According to a Breville representative, the company doesn’t recommend applying any type of oil, butter, or fat directly to the plates, advice that we heeded during testing.

At this price, though, we expected the Breville waffle makers to turn out waffles with little to no resistance, as we experienced with our less expensive picks.

Breville covers the Smart Waffle Pro 4 Slice with a one-year limited warranty—a not especially generous policy for such a costly machine.

Senior staff writer Kaitlyn Wells had some buyer’s remorse after purchasing the Breville Smart Waffle Pro, which she found too cumbersome for her small New York City kitchen.

“I really loved my old cheapo waffle maker that flips, but the coating came off when we mistakenly used nonstick spray on it—whoopsie!” she said. “The Breville is good. It’s just way too bulky and hard to clean.”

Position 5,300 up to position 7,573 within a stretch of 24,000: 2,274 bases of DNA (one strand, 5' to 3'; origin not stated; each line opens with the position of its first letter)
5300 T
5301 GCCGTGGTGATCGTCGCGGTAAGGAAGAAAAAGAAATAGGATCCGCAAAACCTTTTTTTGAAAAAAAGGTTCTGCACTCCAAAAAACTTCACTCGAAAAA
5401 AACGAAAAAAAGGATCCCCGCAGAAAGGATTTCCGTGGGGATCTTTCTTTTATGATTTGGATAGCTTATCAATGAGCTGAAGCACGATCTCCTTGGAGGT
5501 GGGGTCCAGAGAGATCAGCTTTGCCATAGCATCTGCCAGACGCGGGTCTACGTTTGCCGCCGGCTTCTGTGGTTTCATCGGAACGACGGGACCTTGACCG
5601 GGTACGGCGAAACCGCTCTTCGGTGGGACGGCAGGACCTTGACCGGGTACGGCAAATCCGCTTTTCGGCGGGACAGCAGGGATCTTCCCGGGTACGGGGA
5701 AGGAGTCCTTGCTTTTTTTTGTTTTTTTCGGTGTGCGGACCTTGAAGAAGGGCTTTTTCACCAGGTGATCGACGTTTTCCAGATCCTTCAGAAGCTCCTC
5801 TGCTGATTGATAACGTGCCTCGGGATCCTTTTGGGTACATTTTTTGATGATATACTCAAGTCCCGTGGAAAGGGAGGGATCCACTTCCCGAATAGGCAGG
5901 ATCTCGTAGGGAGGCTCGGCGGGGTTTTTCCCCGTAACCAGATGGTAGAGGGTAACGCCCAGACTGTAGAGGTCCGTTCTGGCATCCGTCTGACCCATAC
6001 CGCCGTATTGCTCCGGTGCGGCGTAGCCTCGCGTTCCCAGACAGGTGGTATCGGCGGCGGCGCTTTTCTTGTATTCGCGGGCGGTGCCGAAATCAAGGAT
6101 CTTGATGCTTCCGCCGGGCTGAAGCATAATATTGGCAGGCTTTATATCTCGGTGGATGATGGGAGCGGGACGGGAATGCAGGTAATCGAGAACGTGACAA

Kaitlyn said that while she appreciates how quickly the Breville model can make loads of waffles, she finds it tough to clean since the plates don’t come off. (None of our current picks have removable plates.)

Since the Smart Waffle Pro is too big for her limited storage and counter space, she’s reluctant to take it out and use it. She concedes that it could be a better choice if she had a large family and a more spacious kitchen.

This machine cooks four square Belgian waffles at a time at a fraction of the cost of our upgrade pick, though the waffles aren’t as crispy or fluffy. Like our main pick, it lacks an audible doneness cue.

For a household looking to make stacks of golden waffles quickly and on a budget, the Cuisinart 4 Slice Belgian Waffle Maker WAF-150 is a solid choice. It doesn’t make the crispiest waffles, nor ones as airy as those made by our main pick and upgrade pick. But this machine is capable of banging out four satisfying Belgian-style waffles in one go at a reasonable price and speed.